Asylum seeker Somer Umeed Bakhsh aces six As in exams despite deportation fears

Somer, right, with his younger brother Areeb (Church of Scotland/PA) Credit: PA

A teenage asylum seeker has excelled in his exams despite fearing deportation to Pakistan.

Somer Umeed Bakhsh thanked his teachers after getting six As and a B in his National 5 exams at Springburn Academy in Glasgow.

The 15-year-old and his brother Areeb, 13, have lived in Glasgow with their parents Maqsood and Parveen since their family fled Pakistan in 2012 when their father was subjected to death threats due to his Christian faith.

The UK Government has repeatedly rejected the family’s plea for asylum, largely because officials do not believe they would be at risk in Pakistan where blasphemy carries the death penalty.

More than 80,000 people have signed a petition calling on the Home Office not to deport the family who are being supported by the Church of Scotland.

Somer, who wants to be an astrophysicist, said: “I’m extremely pleased by my exam results.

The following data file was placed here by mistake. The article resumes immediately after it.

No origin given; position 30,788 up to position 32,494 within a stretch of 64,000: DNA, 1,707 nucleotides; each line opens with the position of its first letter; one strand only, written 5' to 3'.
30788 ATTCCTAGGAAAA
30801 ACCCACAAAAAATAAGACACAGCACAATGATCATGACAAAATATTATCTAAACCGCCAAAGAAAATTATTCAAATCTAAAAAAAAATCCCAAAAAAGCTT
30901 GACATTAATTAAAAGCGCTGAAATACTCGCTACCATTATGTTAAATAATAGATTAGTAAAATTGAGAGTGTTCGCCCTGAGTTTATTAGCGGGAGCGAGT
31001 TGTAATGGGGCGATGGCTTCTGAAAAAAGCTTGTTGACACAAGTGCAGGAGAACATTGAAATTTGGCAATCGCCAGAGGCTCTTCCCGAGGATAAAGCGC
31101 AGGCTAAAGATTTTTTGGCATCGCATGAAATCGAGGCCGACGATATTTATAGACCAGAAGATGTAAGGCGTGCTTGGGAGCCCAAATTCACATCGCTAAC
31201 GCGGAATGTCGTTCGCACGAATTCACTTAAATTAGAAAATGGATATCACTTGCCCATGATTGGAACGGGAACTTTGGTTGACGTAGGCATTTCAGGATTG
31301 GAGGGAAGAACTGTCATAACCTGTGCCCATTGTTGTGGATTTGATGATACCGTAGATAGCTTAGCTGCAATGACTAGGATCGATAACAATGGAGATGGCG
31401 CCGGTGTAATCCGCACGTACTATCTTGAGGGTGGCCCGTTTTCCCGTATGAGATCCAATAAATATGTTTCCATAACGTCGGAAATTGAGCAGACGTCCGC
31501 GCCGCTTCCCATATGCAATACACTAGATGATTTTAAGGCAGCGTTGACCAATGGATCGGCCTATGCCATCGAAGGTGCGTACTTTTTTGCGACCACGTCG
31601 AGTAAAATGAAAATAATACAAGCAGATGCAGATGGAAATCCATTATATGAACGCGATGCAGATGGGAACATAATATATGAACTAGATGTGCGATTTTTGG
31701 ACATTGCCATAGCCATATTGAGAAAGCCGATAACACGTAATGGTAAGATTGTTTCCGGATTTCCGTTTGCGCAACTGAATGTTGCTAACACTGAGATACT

“I want to thank my primary school teachers who provided me with a strong foundation and my secondary school teachers who put in the hard work and taught me.

“I am also very thankful for my parents who, despite the stressful situation, always encouraged and supported me.

“Above all, I want to thank God who helped me to stay focused on my studies in the midst of these tough times.”

Springburn Academy head teacher Linda Hamilton said: “We are absolutely delighted. He has worked very, very hard and he deserves the excellent results that he has got.”

Minister Rev Linda Pollock said: “Somer is very happy with his results and his parents are very proud of what he has achieved despite the stress and uncertainty the whole family are living under.

“He is an extremely bright boy and very conscientious in everything he does.

“This is a 15-year-old boy in a middle of a traumatic situation and look at what he has achieved.

“I am very proud of him and these results are testament to his character.

“Just think of what this young man would be capable of in the future if he is allowed the chance to flourish in our country, which is his country.

“I hope that the Home Office will re-examine the family’s case, stop treating them as numbers and acknowledge them as human beings because they have so much to give to Scotland.”